You said somewhere in another interview — I’m always a little bit careful about quoting other interviews because they don’t always get written down correctly. But I wanted to ask you about this because it’s very intriguing — that some of these sexual issues that are so galvanizing and so polarizing in our time in churches and outside them — you said that you really don’t think that’s about particularities of guilt or sin, but about a sense of impending chaos, which goes back to that first prophetic text you read. Are you saying that people have a sense of impending chaos, and for some reason, maybe because these things are so intimate, this is what they latch onto?
Mr. Brueggemann:That’s exactly what I think. I’ve asked myself why, in the church, does the question of gays and lesbians have such adrenaline. I’ve decided for myself that that means most of what we’re arguing about with gays and lesbians has nothing to do with gays and lesbians. It is rather that the world is not the way we thought it was going to be. I think what has happened is that we’ve taken all of our anxiety about the old world disappearing, and we’ve dumped it all on that issue. I have concluded that it’s almost futile to have the theological argument about gays and lesbians anymore because that’s not what the argument’s about. It is an amorphous anxiety that we are in freefall as a society. I think we kind of are in freefall as a society, but I don’t think it has anything to do with gays and lesbians particularly.
Walter Brueggemann is one of the world’s great teachers about the prophets who both anchor the Hebrew Bible and have transcended it across history. He translates their imagination from the chaos of ancient times to our own. He somehow also embodies this tradition’s fearless truth-telling together with fierce hope — and how it conveys ideas with disarming language. “The task is reframing,” he says, “so that we can re-experience the social realities that are right in front of us, from a different angle.”
Walter Brueggemann’s The Prophetic Imagination is perhaps the best-known of the seemingly countless books of a writing and publishing career that has seen him established as one of the most prolific of contemporary Old Testament theologians. In its second edition, The Prophetic Imagination has sold more than 1 million copies, but this year marks the 40th anniversary of its initial publication—which seems as good a reason as any to revisit this remarkable work. However, it is also a book that still speaks powerfully to the role of faith and imagination in responding to the cultural and political powers that so dominate our consciousness and actions.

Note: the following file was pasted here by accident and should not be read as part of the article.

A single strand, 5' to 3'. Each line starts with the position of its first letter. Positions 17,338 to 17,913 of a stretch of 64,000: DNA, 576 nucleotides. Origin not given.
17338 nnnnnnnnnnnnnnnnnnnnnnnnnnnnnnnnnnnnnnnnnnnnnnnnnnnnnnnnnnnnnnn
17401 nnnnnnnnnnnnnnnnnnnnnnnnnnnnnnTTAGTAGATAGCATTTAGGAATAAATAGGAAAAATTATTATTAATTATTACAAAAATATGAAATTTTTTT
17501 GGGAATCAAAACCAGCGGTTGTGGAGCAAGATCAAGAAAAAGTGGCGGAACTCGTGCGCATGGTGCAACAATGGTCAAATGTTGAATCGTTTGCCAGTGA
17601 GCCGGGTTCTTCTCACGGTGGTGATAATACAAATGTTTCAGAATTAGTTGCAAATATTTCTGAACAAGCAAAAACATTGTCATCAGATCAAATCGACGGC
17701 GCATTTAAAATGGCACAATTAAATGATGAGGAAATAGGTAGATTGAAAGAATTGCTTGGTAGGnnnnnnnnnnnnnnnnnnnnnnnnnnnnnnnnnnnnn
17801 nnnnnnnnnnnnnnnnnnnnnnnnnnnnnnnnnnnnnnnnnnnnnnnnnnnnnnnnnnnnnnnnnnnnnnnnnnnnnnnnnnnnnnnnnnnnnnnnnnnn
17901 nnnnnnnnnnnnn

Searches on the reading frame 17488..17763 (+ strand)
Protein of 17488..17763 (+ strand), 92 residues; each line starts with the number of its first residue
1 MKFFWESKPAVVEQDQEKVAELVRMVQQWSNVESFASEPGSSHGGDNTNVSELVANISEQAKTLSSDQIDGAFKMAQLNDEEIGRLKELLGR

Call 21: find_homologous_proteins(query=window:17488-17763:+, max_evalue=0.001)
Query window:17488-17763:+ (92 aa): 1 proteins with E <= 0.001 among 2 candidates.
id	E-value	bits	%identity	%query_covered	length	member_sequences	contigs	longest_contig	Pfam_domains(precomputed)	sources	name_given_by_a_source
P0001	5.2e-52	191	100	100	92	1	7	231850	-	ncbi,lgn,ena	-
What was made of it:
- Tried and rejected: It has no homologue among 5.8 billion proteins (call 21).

.. The Prophetic Imagination is a survey of the deeper role of the prophetic voice found in the leadership, action, and teaching of the key protagonists in the biblical stories of Moses, Jeremiah, and Jesus. As Brueggemann describes it in his original preface, this small book is “an attempt to understand what the prophets were up to, if we can be freed from our usual stereotypes of foretellers or social protestors”
.. Brueggemann thus dismisses the two most common approaches to the prophetic voice among Bible readers, instead seeking a deeper reading than that often adopted in conversations about biblical justice. But this is not to ignore the practical implications of the message of the Bible’s prophets, rather it prompts a more profound response—and in that sense, more practical response—to the powers that perpetuate injustice and destroy imagination
Beginning with the story of Moses and his call to lead his people out of slavery and oppression in the land of Egypt, Brueggemann establishes a sketch of the powers that oppress all people and work to entrench and perpetuate that power. He describes this as a “royal consciousness” but one that is not only held by the ruling class but also presented to and insisted upon even among those it oppresses. As well as seeking to be all pervading, part of its mythology is the assumption of its inevitability, by which it seeks to preclude any alternative imagination or possibility. Thus, Moses’ call to the enslaved people was not merely to escape from Egypt and slavery but to begin to think that such freedom might even be possible. While this might seem less dramatic than a slaves’ revolt, this is actually the larger work: Moses’ “work is nothing less than an assault on the consciousness of the empire, aimed at nothing less than the dismantling of the empire both in its social practices and in its mythic pretensions” (page 9).
.. Brueggemann also uses the narrative of Moses’ confrontation with the oppressive powers of Egypt to emphasize the necessary link between faith and social justice. He does this by critiquing both extremes:
- first, that social radicalism by itself is a “cut flower without nourishment, without any sanctions deeper than human courage and good intentions” (page 8); but,
- second, that an unprophetic conservative faith offers a “God of well-being and good order” that too easily becomes “precisely the source of social oppression” (page 8).